Commentary

WUNC story highlights Burr’s “pathetic” blockade of African-American judicial nominees

Richard Burr 2

Senator Richard Burr

G.K. Butterfield

Congressman G.K. Butterfield

Justice Timmons-Goodson.jpg

Patricia Timmons-Goodson

While the blockade of Supreme Court nominee Merrick Garland continues to draw well-deserved national headlines, the ongoing blockade of nominees to serve on the federal bench in North Carolina’s Eastern District (the longest such blockade in the country by four years) remains in the spotlight as well.

Reporter Jeff Tiberii of WUNC radio has the latest in a new story entitled “Judicial Seat in NC’s Eastern District Remains Vacant After More Than A Decade”:

“Eleven years ago, Mike Easley was North Carolina’s governor, the Carolina Hurricanes began with what would be a Stanley Cup season and Apple had yet to unveil the original iPhone to the public. And on December 31st, 2005, North Carolina Eastern District Judge Malcolm Howard assumed senior status, a form of semi-retirement granted to U.S. federal judges.

Since then, Howard’s vacancy has yet to be filled.

‘That vacancy has remained open for 3,800 days,’ University of Richmond Law Professor Carl Tobias said. ‘It isn’t funny for the judges of the Eastern District or the people who live there, or the two nominees who have not been confirmed. So, I guess it’s just pathetic is what it is.'”

As has been the case for years, Senator Richard Burr — the man personally responsible for the blockade — gave an incomprehensible explanation for his action. After stating that the matter is not an emergency (despite the fact that the Administrative Office of the U.S. Courts officially labeled it a “judicial emergency” years ago) Burr dismissed President Obama’s latest effort to nominate a judge (former North Carolina Supreme Court Justice Patricia Timmons-Goodson) out of hand:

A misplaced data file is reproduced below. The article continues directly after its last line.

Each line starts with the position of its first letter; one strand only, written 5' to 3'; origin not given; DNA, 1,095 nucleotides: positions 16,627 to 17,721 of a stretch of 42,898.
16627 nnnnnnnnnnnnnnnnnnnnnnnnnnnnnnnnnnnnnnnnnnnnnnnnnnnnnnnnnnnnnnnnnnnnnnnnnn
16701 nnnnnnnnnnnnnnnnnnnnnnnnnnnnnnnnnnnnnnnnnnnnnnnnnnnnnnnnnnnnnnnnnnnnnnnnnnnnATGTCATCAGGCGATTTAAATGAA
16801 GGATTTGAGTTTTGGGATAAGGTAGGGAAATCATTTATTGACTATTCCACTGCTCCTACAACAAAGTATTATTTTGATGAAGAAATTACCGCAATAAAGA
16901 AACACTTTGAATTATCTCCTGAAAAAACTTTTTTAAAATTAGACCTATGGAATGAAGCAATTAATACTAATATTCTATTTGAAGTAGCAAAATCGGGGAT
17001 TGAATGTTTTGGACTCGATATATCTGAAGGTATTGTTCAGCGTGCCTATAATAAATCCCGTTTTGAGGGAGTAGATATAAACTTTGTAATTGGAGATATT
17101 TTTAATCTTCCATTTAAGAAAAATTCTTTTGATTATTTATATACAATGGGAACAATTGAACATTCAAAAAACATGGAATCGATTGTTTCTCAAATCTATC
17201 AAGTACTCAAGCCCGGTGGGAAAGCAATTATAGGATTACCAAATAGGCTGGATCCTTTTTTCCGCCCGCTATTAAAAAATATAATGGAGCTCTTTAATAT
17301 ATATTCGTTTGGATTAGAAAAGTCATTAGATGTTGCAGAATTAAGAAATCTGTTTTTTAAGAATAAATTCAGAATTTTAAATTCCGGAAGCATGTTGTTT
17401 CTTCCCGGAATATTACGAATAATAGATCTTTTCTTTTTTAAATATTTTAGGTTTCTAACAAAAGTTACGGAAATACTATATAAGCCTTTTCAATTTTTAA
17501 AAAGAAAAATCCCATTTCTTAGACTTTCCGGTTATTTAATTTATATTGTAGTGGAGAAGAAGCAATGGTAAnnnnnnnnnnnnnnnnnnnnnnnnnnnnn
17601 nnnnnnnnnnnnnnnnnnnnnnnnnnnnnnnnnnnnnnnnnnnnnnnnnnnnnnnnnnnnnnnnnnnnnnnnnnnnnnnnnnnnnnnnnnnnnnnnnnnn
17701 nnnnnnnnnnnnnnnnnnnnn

“To make a nomination right now is overtly political … there has never been district court judges nominated this late, who got consideration from the U.S. Senate,” Burr added.

But, of course, Obama has been trying to fill the position for almost his entire presidency and Burr has blocked those efforts (as arcane Senate rules give him the right to do) the entire time. What’s perhaps most striking and troubling about all of this are the racial overtones. Both of Obama’s nominees have been African-American and the Eastern District (which has a higher percentage of African-American residents than any other section of the state) has never had a black judge in its entire history. Here’s Tiberii’s conclusion:

“‘It’s certainly political, we all know that,’ said Democratic U.S. Rep. G.K. Butterfield, whose district extends from Durham to Elizabeth City to New Bern. ‘It smells of racism.’

Like Timmons-Goodson, Butterfield is African-American. And he points out the Eastern District has never had an African-American judge on the bench.

‘The judiciary must be a diverse institution,’ he said. ‘We cannot have an all-white federal district court in the Eastern District of North Carolina that is 35 percent African-American. That is unacceptable.’

For Butterfield, it’s about race. Burr cites politics. And other observers say it’s well beyond time to fill the void.”

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